Thread: "Competition"
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Old 06-27-2013, 09:36 AM   #22
CorkyQ
Dojo: Kakushi Toride Aikido
Location: Los Angeles
Join Date: Mar 2008
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Re: Competition

Quote:
Ubaldo Alcantara wrote: View Post
KAMI : Thank you very much, Goldsbury Sama!
As so accurately explained by Peter G., we may, from now on, agree or disagree with competition, but no longer on the grounds of "The Master said so..." (I never did like that!)
Best
Actually, in the book Aikido (Kisshomaru Ueshiba, 1958, under the direction of Morihei Ueshiba), translated by Kaz Tanahashi quotes Osensei in the back of the book under the chapter heading "Memoirs of the Master":

We ceaselessly pray that fights should not occur. For this reason we strictly prohibit matches in Aikido.

That seems pretty clear, says he doesn't want "matches in Aikido" which I would call competition, and gives a reason, but if you want to go straight to the horse's mouth, contact Tanahashi Sensei in Berkeley. I'm sure he would, as the scholar he is, be able to tell you exactly what wording Osensei used.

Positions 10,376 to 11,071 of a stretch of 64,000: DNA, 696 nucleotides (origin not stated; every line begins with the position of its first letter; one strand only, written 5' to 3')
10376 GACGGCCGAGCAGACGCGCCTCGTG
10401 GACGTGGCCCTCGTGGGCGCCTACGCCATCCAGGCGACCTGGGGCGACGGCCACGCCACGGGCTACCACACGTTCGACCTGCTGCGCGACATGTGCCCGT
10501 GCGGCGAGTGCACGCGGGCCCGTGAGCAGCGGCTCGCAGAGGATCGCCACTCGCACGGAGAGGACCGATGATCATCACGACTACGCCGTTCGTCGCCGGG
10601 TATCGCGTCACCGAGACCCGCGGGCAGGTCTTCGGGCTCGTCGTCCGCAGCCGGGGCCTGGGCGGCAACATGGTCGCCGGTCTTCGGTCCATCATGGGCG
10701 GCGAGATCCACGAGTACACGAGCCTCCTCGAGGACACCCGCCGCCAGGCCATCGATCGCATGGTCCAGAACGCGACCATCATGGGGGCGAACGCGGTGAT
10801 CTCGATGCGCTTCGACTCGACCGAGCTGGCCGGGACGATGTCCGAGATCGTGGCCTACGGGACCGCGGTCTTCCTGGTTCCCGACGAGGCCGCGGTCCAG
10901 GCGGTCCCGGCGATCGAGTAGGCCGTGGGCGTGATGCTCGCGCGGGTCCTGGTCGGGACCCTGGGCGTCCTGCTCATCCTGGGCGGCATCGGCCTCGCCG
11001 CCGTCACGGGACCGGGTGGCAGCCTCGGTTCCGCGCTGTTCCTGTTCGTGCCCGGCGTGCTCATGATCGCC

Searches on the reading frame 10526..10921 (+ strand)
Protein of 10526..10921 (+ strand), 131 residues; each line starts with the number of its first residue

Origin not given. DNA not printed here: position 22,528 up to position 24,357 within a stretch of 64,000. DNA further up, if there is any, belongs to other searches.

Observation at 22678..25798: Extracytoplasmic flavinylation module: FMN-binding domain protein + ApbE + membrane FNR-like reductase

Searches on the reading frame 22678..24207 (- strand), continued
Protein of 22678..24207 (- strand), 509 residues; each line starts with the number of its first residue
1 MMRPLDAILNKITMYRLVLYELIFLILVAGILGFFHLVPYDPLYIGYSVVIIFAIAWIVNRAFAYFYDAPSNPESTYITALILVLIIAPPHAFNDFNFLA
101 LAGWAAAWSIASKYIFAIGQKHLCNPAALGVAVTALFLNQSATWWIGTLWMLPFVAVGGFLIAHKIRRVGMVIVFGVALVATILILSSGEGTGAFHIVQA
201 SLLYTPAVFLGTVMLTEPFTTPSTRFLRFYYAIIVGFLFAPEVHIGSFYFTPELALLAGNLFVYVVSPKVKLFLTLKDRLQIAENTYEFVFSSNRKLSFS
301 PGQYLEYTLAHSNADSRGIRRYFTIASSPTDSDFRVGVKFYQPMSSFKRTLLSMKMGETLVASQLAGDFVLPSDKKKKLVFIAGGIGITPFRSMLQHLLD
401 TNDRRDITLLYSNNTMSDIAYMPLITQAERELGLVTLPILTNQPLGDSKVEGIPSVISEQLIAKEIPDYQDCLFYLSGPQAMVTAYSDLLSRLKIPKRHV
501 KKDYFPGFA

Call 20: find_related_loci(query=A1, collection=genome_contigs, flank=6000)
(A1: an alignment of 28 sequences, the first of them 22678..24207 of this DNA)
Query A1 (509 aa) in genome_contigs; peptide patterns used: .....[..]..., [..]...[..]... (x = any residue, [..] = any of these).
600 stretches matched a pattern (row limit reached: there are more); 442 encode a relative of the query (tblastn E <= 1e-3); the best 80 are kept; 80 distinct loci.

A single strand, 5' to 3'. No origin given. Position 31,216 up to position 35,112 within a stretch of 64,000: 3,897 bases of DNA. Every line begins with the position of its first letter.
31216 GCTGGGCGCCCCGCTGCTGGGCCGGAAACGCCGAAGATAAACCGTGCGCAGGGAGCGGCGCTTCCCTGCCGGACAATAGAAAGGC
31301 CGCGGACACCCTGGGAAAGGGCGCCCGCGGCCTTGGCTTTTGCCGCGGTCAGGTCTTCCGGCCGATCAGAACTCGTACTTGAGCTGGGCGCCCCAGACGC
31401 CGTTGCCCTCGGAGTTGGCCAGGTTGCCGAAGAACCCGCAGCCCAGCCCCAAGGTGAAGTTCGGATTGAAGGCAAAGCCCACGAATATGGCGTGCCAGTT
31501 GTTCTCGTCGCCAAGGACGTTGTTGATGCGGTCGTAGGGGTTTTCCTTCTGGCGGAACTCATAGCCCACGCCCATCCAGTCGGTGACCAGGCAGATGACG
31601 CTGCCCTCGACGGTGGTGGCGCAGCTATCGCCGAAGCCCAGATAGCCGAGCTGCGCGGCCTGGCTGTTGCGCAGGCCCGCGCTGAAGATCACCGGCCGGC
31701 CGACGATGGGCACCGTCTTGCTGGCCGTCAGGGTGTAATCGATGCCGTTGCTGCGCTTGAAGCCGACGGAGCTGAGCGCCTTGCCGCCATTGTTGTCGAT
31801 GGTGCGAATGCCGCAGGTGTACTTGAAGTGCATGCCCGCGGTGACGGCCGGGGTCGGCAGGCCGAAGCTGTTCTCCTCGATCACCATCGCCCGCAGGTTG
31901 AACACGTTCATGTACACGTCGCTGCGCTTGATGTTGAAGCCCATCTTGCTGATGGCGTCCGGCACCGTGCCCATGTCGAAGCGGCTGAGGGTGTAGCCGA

Also among the memoirs, same book, Then how can you straighten your warped mind, purify your heart, and be harmonized with the activities of all things in Nature? You should first make God's heart yours. It is a Great Love. Omnipresent in all quarters and in all times of the universe. "There is no discord in love. There is no enemy in love." A mind of discord, thinking of the existence of an enemy is no more consistent with the will of God.

Those who do not agree with this cannot be in harmony with the universe. Their budo is that of destruction. It is not constructive budo.

Therefore, to compete in techniques, winning and losing, is not true budo. True budo knows no defeat. "Never defeated" means "never fighting."


Second reason, from my interpretation. I doubt that he means you shouldn't compete because you might lose. My take is, in context with everything else he says in his memoir, is that in an aikido interaction should never end with anyone defeated.

Other than that I take from it that those interested in competing are not interested in what Osensei called "true budo."
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